I don’t really know why I’ve entitled my series of columns here “Fantasy Baseball Existentialism.” I think it was because I knew I wouldn’t really say much about fantasy baseball even though it’s a fantasy baseball column in theory, and so I added the word existentialism to like try to tip people off that this would ultimately be about, well, not fantasy baseball really. I don’t know. I’ve read two books by Camus so I don’t really know much about existentialism yet either.
So today we’re going to talk about Josh Donaldson. If you didn’t draft him in fantasy, you probably made a mistake. You should trade for him, I’d say. Swing a deal for him or keep him if you’ve got him; dude is legit.
I took Evan Longoria early and never even thought about drafting Donaldson because last year was obviously not sustainable. I figured the A’s would regress some this year and fall behind Texas in the AL West. I assumed Donaldson would fall off in a big way from his near-8-win season in 2013. That had to have been a fluke, right? A guy who hits .232/.280/.386 over his first 328 big league plate appearances without having dominated in the upper minors isn’t going to sustain a .301/.384/.499 slash line. That absolutely had to be his age-27 peak season, and the rest of his career would be a downhill slide from that epoch.
On July 8, 2008, with the A’s five games back of the Angels despite possessing a much better run differential (+63 to +24), Billy Beane flipped Rich Harden and Chad Gaudin to the first-place Cubs for Donaldson, Sean Gallagher, Matt Murton, and Eric Patterson. Nine days later, Beane traded Joe Blanton to Philadelphia for prospects Adrian Cardenas, Matt Spencer, and Josh Outman. Six years later, the fruit of those reloading efforts have paid off in a big way via J-Don. Do they actually call him that? Probably not. And so but you trade for a bunch of guys and maybe most of them don’t work out as you hoped but that’s okay if you can get a gamer like Donaldson to build a championship baseball team around.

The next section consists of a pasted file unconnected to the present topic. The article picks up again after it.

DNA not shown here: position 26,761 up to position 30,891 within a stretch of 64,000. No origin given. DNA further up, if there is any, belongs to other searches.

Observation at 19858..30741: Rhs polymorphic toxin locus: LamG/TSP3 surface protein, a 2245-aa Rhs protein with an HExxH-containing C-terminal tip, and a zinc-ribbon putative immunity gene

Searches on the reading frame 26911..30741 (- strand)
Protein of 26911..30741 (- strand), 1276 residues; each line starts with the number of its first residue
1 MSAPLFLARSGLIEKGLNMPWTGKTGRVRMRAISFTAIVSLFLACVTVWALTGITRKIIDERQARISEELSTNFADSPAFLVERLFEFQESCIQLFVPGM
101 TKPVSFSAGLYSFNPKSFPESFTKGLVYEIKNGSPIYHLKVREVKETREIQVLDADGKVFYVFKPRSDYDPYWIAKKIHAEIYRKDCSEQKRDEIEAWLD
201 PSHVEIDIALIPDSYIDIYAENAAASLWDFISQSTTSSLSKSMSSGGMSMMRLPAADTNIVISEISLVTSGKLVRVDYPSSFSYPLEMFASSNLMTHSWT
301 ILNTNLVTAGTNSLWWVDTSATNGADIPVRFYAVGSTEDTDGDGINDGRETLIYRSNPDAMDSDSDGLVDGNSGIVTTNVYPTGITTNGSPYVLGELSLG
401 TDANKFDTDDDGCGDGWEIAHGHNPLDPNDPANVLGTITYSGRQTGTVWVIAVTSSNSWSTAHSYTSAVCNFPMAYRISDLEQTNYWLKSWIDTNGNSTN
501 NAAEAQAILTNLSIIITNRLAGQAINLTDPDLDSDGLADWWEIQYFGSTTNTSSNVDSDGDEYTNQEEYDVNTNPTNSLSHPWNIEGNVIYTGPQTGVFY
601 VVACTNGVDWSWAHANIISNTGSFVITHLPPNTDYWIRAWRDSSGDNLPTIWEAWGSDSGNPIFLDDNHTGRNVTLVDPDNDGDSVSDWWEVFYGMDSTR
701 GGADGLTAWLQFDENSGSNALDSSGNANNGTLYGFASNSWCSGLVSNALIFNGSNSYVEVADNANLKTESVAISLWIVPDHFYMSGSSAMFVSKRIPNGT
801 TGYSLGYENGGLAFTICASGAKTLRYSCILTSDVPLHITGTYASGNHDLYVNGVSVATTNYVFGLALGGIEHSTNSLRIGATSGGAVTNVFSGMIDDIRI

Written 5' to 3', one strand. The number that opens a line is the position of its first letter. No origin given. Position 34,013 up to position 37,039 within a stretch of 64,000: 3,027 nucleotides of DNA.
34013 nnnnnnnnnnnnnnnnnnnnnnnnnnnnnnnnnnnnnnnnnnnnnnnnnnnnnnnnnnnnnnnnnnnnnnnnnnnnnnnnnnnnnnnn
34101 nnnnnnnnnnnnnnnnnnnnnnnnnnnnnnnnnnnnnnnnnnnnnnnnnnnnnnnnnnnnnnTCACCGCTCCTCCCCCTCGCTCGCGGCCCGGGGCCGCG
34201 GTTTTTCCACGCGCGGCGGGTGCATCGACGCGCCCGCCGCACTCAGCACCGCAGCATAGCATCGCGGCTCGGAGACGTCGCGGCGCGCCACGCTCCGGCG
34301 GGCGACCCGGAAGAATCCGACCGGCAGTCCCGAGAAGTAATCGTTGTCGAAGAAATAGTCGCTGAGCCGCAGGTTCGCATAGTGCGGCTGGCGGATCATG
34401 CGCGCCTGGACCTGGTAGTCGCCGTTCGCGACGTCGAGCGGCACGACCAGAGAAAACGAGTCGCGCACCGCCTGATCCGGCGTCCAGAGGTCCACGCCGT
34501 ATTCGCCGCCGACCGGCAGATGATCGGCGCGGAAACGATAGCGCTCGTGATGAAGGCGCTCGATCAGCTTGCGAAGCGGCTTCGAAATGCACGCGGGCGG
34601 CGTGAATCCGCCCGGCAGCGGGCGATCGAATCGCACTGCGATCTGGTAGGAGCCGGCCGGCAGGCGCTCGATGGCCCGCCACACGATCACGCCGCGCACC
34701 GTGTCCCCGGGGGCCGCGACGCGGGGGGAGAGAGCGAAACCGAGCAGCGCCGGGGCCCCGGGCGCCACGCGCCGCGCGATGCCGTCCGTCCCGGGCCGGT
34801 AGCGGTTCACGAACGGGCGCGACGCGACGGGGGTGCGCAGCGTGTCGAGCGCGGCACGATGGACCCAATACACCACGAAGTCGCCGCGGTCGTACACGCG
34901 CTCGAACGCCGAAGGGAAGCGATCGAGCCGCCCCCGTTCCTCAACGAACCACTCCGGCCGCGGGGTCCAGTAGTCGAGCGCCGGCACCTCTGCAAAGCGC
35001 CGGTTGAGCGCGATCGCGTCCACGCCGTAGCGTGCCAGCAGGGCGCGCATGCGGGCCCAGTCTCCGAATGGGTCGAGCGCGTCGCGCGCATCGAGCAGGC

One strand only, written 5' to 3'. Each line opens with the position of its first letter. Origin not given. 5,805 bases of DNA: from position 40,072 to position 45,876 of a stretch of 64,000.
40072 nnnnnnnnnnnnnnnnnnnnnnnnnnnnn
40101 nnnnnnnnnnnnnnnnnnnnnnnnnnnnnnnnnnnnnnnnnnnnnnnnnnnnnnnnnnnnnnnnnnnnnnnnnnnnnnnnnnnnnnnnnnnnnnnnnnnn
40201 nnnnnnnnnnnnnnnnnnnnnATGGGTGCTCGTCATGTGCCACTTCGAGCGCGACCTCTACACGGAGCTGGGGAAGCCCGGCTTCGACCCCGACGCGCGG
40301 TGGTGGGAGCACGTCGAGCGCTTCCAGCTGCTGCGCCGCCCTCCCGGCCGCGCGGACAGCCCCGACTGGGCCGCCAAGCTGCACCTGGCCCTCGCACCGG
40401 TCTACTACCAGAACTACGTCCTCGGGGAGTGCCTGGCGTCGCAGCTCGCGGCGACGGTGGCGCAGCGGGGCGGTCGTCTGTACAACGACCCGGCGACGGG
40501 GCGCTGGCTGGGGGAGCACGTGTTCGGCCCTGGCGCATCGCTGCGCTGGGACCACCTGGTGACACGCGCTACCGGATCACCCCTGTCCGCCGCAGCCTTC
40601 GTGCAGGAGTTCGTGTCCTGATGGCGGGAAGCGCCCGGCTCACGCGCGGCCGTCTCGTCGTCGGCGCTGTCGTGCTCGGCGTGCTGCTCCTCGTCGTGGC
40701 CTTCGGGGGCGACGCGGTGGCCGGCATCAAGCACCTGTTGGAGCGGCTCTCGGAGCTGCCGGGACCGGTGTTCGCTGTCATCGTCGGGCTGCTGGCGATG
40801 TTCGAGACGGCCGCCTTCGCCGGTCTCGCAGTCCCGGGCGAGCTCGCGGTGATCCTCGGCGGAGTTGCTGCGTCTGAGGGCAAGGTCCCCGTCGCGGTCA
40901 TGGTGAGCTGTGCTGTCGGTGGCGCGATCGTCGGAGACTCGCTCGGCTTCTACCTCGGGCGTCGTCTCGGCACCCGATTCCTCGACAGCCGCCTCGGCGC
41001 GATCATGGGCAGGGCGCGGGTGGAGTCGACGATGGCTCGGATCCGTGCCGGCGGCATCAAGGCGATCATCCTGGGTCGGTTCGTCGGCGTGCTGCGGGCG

On Wednesday night at whatever it is they’re calling the Oakland Coliseum these days (O.co Coliseum) with the A’s trailing Detroit 1-0, Donaldson jumped on a first pitch changeup from Joe Nathan and unloaded it down the left-field line for a game-winning three-run homer. After a slow start, Donaldson’s slash line is up to .276/.370/.529. He’s already been worth three wins. Since the start of last season, only Mike Trout has been more valuable than Donaldson.
Rather than regressing, Donaldson is flourishing. Rather than regressing, the A’s just keep on winning. They have the second-best record in baseball one year after winning 96 games. The year before that, they won 94 games. They’re on pace for 96 wins this season. Their +100 run differential is by far the best in the game.